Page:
Remember the 2016 Rio Olympics? Sure you do if you think about it – Canada's large medal accumulation and the pleasure taken in that.
But you may have forgotten that, before those Summer Olympics, there was considerable controversy about allowing Russian athletes to compete. The World Anti-Doping Agency (WADA) had recommended a blanket ban for all Russian athletes.
A report by Canadian law professor Richard McLaren stated Russia had operated a state-sponsored doping program for years. No doubt about it.
But Russia's Olympic team would have been 389 competitors. Ban them all and the Olympics might lose something – the frisson of true competitiveness. Or something. Integrity be damned, 271 were cleared to take part by an International Olympic Committee panel.
Into this already strange circumstance steps Bryan Fogel, an American actor, playwright and cycling enthusiast.
Bemused and bewildered by the fuss that had surrounded the outing of superstar champion cyclist Lance Armstrong as a cheater – who had, despite denials, used performance-enhancing drugs – Fogel wanted to prove something. Specifically, he wanted to show that the entire anti-doping process was nonsense. If Armstrong could fool the system repeatedly, then the system was bogus. Icarus (now streaming on Netflix) is Fogel's bizarre and highly illuminating documentary account of what he did and why he did it. Without knowing it, he cycled himself into the centre of the international controversy about Russia's doping procedures. And he had the central figure in the huge drama helping him.
Fogel was just a guy who liked amateur competitive cycling. When, in 1986, American Greg LeMond became the first non-European professional cyclist to win the Tour de France, Fogel was hooked. He admired Armstrong, too, but eventually suspected that Armstrong couldn't be a clean athlete. Through the ups and downs of his career in showbiz, Fogel used cycling for exercise and therapy. And, eventually, he was obsessed by the idea of telling a story about challenging the dope-testing system.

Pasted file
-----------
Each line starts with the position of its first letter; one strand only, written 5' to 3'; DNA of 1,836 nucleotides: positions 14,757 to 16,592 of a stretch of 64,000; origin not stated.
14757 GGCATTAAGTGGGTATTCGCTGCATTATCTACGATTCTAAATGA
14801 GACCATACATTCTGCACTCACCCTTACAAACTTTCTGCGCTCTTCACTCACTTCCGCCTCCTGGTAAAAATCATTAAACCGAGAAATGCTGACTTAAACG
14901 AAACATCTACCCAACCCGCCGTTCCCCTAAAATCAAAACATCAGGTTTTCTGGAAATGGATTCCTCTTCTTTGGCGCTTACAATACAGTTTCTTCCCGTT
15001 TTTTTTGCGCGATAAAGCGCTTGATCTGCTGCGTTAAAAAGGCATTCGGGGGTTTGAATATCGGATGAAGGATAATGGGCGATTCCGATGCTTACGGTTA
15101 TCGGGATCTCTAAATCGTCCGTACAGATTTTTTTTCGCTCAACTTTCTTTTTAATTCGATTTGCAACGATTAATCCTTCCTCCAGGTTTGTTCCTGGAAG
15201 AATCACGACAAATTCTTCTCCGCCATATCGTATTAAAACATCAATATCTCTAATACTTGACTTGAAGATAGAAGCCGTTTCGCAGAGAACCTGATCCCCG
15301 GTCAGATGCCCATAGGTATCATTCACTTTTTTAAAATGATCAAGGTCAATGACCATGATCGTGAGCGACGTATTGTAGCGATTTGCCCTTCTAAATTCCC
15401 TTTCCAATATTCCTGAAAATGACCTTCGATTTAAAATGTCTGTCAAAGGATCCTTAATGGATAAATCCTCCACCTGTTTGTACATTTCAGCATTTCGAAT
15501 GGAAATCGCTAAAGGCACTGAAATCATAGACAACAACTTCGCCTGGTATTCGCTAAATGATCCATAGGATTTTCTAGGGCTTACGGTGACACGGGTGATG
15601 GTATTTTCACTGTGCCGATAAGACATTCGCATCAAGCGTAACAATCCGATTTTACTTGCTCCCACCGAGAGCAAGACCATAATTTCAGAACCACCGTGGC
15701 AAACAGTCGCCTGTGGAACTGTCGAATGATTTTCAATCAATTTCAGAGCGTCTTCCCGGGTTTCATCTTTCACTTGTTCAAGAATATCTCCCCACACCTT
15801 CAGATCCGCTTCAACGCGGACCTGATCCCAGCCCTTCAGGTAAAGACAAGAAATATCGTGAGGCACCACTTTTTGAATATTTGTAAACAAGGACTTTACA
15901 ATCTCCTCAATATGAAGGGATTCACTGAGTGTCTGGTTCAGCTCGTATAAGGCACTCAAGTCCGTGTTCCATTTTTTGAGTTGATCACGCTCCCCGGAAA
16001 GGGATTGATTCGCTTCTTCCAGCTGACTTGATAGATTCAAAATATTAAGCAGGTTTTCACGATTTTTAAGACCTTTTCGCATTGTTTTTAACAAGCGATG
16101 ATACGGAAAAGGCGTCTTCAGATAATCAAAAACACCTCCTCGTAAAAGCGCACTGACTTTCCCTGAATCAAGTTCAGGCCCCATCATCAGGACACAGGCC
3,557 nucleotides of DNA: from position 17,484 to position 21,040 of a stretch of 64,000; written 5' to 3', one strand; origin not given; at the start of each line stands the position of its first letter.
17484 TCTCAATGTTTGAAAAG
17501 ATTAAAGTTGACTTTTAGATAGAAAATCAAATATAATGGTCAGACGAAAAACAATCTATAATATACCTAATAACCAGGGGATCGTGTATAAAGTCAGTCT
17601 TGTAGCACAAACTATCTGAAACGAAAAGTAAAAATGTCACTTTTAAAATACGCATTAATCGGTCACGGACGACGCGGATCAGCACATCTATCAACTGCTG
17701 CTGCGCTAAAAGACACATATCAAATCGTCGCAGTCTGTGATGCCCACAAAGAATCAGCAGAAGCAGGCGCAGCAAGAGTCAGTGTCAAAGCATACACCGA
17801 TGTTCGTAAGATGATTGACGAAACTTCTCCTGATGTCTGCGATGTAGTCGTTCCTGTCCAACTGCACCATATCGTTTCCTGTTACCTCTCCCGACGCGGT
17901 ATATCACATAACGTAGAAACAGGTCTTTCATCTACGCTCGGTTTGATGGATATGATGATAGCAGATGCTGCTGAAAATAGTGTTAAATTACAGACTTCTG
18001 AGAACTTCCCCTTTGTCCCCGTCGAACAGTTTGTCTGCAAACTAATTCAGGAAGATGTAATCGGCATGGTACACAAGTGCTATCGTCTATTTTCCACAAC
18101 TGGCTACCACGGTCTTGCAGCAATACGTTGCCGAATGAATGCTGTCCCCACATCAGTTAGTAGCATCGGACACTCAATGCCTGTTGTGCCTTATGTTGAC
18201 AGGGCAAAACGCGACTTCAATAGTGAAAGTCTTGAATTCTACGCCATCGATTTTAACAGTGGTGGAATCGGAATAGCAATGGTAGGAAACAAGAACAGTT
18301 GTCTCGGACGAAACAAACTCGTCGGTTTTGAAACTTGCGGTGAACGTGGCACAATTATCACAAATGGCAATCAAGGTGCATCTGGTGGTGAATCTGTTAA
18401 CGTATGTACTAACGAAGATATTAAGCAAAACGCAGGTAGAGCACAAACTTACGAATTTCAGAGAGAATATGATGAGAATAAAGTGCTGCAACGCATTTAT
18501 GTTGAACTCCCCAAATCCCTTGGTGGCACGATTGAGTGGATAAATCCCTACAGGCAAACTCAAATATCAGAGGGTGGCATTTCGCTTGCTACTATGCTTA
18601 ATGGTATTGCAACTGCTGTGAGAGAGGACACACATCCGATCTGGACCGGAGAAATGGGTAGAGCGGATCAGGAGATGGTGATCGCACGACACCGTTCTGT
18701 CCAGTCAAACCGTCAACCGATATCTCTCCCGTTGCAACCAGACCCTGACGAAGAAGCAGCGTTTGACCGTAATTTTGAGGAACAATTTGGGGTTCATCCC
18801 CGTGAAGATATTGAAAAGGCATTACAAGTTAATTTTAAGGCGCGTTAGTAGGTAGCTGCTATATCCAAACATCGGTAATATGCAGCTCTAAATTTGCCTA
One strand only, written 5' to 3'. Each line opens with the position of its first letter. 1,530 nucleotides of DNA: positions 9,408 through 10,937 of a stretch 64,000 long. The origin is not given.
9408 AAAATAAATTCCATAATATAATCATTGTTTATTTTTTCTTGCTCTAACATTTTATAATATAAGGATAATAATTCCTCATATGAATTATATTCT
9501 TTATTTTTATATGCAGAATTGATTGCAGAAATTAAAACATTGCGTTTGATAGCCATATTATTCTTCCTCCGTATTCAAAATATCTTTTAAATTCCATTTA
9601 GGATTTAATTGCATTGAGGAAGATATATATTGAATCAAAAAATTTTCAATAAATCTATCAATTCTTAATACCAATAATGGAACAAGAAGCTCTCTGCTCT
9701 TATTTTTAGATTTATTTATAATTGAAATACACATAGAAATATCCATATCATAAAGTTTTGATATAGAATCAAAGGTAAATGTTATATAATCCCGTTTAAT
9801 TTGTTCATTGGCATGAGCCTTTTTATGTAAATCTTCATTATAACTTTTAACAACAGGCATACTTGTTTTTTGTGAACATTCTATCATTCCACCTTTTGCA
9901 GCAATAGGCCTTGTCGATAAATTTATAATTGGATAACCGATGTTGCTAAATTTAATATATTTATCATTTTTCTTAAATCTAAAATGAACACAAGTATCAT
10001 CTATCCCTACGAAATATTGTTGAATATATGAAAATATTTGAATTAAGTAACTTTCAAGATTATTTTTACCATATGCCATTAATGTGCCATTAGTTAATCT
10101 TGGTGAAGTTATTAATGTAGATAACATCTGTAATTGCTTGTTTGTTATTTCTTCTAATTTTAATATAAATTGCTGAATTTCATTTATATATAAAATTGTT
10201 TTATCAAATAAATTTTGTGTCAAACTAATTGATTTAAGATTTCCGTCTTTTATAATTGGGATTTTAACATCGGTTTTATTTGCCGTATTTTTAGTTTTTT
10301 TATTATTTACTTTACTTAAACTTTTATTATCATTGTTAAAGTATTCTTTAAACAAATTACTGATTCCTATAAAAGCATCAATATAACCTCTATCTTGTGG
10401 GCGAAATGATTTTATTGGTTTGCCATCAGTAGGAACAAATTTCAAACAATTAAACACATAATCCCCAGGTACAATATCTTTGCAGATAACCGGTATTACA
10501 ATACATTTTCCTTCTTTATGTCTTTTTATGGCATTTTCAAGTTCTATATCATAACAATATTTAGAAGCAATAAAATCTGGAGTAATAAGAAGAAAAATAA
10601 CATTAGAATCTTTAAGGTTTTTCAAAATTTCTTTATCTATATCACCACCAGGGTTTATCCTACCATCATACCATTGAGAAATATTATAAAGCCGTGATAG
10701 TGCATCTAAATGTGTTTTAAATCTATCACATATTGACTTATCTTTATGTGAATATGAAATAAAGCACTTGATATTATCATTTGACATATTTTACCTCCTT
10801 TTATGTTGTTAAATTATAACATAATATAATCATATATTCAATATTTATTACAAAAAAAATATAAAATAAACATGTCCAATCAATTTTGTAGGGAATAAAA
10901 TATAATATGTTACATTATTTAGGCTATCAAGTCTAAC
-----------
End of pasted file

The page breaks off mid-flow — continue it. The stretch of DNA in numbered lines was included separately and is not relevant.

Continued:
As we see in the truly twisted story he tells in Icarus, he was easily put in contact with Dr. Grigory Rodchenkov, director of Russia's anti-doping centre in Moscow. A gregarious, jolly man who jokes constantly, Rodchenkov happily went along with Fogel's idea and promised to teach him how to use performing-enhancing medications but never test positive for them.
Why would an anti-doping specialist agree to game the system for an amateur American cyclist making a documentary? Therein lies the core drama of Icarus. Even as WADA was investigating Rodchenkov, the Russian was cheerfully egging Fogel on. In a way, his motivation is never cut and dry. It's implied. In part it is mischief. In part it seems to be an attempt to blow the anti-doping system to smithereens and walk away from it.
Whatever the motives, Rodchenkov is a fatally attractive character. At the start, he communicates with Fogel via Skype and swoons over Fogel's dog, which was always hanging around. Then he goes to L.A. and helps Fogel in person. Fogel then goes to Russia. As the narrative unfolds, the noose is tightening on Rodchenkov. Eventually, he tells Fogel that WADA has nailed him. He helped Russian athletes cheat at the Sochi Olympics and WADA has the evidence.
"Bryan, it's a disaster, they're killing people, cutting heads," he tells Fogel over Skype, in his typically grandiose but joking manner. What he wants, it seems, is to use Fogel's documentary to show how, as a state employee, he was forced to tell lies. The WADA conclusion and Fogel will help him break free of this burden.
Icarus is bewildering to watch at times. Canadians Dick Pound of WADA and McLaren appear several times, emphasizing that they've got the proof about Russia's state-sponsored cheating system. Meanwhile, Rodchenkov, their primary target, is cheerfully helping Fogel.
There are times when George Orwell's 1984 is used to frame the story, especially the portions about the "Ministry of Truth," which tells lies. But, thankfully, Fogel doesn't belabour this. The real point of the doc is to show that human nature compels people to be competitive and it compels people to do extraordinary things to survive. Rodchenkov wants to survive and will engage in amazingly brazen acts to achieve that. Fogel, as we see in his cycling, is incredibly competitive. He wants to win as much as he wants to expose the ridiculously flimsy anti-doping systems.
If you are spooked by needles and injections, Icarus isn't for you. We see Fogel self-medicate, as instructed by Rodchenkov and by an anti-aging specialist in Los Angeles. At times, Fogel himself is spooked by it all.
But if you want insight into cheating in sports and the complicated reasons why it happens over and over, Icarus will open your eyes as never before. It is essential viewing for anyone interested in athletics or competitive sports of any type.